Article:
Interesting words from Soffe. Whilst it’s crucial to distinguish between ‘feeling’ and actual speed there is an undoubted pace to the V10 that needs no stopwatch to discern. Out of the gate and across the flat the V10 picks up and drives into the first point of contact pretty forthright with its intentions. Up front the 40 is taking the first hits with excellent damping and when you try to get your rhythm going with the first combinations of skipping roots and hitting berms the V10 is very much a bike that allows for impressive power generation from the ground. Part suspension dynamic, part lightweight, its an energising ride.

There’s an element of compromise at work on the V10 which Santa Cruz have been clever to identify. Its to do with gradients and the percentages involved with many downhill tracks. There’s almost certainly an angle of ground and length of track where the V10 simply excels. Pass that point, where the ground tips steeply the V10 begins to loose the poise and pace, becoming a game of weight management in a chassis where steering and centre of mass is fluctuating much more than say a Demo or Glory. There are better steep track bikes.

The V10 hoovers up the terrain smoothly enough and the progression is subtle yet supportive to get that drive out of the ground. Its still the nervy bike, it always has been and its also quite short up front for a large – in fact there are very few bikes shorter on the front centre which again adds to the weight distribution issue on steeper grounds. Even the front centre of the extra large V10 is similar to many size large downhill bikes.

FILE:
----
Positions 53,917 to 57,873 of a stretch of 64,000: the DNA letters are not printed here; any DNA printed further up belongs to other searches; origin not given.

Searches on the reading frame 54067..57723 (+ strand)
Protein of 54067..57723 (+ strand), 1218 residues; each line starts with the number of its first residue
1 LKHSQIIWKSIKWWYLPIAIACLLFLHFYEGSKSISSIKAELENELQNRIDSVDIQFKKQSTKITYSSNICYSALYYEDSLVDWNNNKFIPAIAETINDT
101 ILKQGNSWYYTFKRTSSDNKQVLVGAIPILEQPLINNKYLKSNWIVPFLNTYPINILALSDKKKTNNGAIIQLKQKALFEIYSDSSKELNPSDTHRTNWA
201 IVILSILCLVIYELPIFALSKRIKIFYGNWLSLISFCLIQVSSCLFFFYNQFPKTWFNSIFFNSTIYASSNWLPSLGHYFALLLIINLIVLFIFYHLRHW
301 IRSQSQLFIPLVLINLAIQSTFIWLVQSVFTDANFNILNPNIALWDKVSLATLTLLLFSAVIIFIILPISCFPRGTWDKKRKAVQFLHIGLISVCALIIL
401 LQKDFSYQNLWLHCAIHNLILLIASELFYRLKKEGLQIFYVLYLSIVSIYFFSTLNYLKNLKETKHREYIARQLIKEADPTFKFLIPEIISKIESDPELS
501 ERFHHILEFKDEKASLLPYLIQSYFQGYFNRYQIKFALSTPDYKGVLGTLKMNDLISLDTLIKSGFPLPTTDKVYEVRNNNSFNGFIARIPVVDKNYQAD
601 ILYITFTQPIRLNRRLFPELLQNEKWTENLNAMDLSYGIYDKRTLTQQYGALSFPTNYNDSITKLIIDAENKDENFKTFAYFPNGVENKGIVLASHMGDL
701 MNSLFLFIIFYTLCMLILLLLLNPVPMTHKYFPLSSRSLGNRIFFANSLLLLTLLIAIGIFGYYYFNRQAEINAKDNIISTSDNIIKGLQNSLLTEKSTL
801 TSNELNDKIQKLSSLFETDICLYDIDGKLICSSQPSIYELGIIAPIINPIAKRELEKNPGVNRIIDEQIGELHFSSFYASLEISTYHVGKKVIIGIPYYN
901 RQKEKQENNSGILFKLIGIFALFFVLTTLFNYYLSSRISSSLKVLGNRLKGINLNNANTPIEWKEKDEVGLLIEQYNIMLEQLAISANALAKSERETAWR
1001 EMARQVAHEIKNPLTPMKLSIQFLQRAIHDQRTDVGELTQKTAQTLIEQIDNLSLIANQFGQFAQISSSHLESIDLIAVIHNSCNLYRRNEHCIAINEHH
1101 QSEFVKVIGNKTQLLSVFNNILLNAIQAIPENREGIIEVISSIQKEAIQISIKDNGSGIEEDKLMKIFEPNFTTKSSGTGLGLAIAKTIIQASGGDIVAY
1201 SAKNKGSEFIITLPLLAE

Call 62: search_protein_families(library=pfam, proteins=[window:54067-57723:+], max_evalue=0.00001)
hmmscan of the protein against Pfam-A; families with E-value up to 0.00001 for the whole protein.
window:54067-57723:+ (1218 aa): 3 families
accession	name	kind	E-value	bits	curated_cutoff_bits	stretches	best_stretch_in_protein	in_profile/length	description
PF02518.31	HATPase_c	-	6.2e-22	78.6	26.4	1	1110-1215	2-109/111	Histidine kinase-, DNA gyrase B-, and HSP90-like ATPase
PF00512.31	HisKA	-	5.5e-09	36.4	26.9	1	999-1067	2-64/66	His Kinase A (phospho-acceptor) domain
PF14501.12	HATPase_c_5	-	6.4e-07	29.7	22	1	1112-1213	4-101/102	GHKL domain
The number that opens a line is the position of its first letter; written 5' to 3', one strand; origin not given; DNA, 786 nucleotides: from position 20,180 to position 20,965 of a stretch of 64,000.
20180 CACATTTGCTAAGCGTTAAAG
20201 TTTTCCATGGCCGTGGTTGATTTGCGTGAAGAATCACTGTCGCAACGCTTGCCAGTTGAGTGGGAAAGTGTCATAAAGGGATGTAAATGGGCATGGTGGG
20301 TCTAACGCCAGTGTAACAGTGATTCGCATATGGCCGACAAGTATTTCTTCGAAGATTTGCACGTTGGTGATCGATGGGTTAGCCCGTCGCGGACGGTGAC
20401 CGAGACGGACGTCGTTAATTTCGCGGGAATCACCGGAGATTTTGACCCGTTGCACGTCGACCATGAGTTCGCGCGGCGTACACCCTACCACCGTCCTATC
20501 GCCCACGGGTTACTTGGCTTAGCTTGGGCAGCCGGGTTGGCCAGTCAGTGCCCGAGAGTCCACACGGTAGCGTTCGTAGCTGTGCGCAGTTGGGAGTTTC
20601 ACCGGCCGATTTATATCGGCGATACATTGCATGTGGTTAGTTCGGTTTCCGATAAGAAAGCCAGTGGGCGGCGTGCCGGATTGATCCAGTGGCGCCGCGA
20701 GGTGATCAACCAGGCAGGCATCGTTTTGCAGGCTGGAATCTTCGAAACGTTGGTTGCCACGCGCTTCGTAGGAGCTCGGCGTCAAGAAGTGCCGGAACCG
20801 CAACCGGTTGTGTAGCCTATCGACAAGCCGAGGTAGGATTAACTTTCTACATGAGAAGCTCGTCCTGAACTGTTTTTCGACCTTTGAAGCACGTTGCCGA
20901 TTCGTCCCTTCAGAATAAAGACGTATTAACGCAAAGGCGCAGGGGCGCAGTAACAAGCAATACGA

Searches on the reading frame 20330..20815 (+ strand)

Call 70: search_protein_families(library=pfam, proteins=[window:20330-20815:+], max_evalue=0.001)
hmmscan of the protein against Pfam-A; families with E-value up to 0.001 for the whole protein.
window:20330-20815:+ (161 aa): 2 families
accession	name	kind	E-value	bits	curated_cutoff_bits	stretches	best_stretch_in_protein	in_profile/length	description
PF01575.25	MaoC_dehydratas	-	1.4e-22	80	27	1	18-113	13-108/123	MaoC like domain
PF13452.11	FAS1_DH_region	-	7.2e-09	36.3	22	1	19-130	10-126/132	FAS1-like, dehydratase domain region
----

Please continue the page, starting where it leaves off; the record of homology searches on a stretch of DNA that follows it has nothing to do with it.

This bike has been around long enough for the product men behind its impressive curves to tackle the noise issues that it has. It rattles and its highly distracting. With Canyon, Trek and Specialized making very quiet bikes Santa Cruz should have addressed this years ago. For £7399 it also has to offer something different, maybe a performance advantage?


The V10 doesn’t have quite the poise offered by some other bikes. Its not something that’s so noticeable on shorter tracks but certainly is over longer and steeper ones. The introduction of XL and XXL sizes stabilizes matters to a degree and is a welcome introduction for taller riders. We accept the place of fitness and adaption to the shape and action of the V10, but head to head with a few other bikes such as the Demo, Session and Glory its not quite there, although make no mistake each of those has flaws. For example the V10 has a lot of chassis movement where the Demo simply gets on with it. To counter that, many say the V10 is a more lively, playful bike than the latter.… and they are quite correct.

What else has the V10 got? Well it certainly has speed and looks, an inherent ability to use the terrain to gain power and momentum as it sweeps through the terrain, delivering a beautiful transition through the shock stroke. It has good chassis flex/stiffness characteristics, the greatest range of sizes of any production DH bike (although not the largest size which the Canyon has) and is one of the lightest downhill bikes available.

Many will now be comparing direct sales bikes. In that respect Canyon and YT offer bikes with equally good component packages at almost half the price. However the former has yet to have its reliability proven and the latter is short on sizing. On performance alone however we’d give the nod to both the German bikes over the V10CC.

Still, it’s very easy to see why people love the V10CC. It has charisma, heritage and a quality construction, and in fact a superb flex/stiffness balance to its bones. But more than these qualities on many tracks the bike has a has a genuine pace to it.

It might not be outstanding, but it’s very good.

V10CC from £7399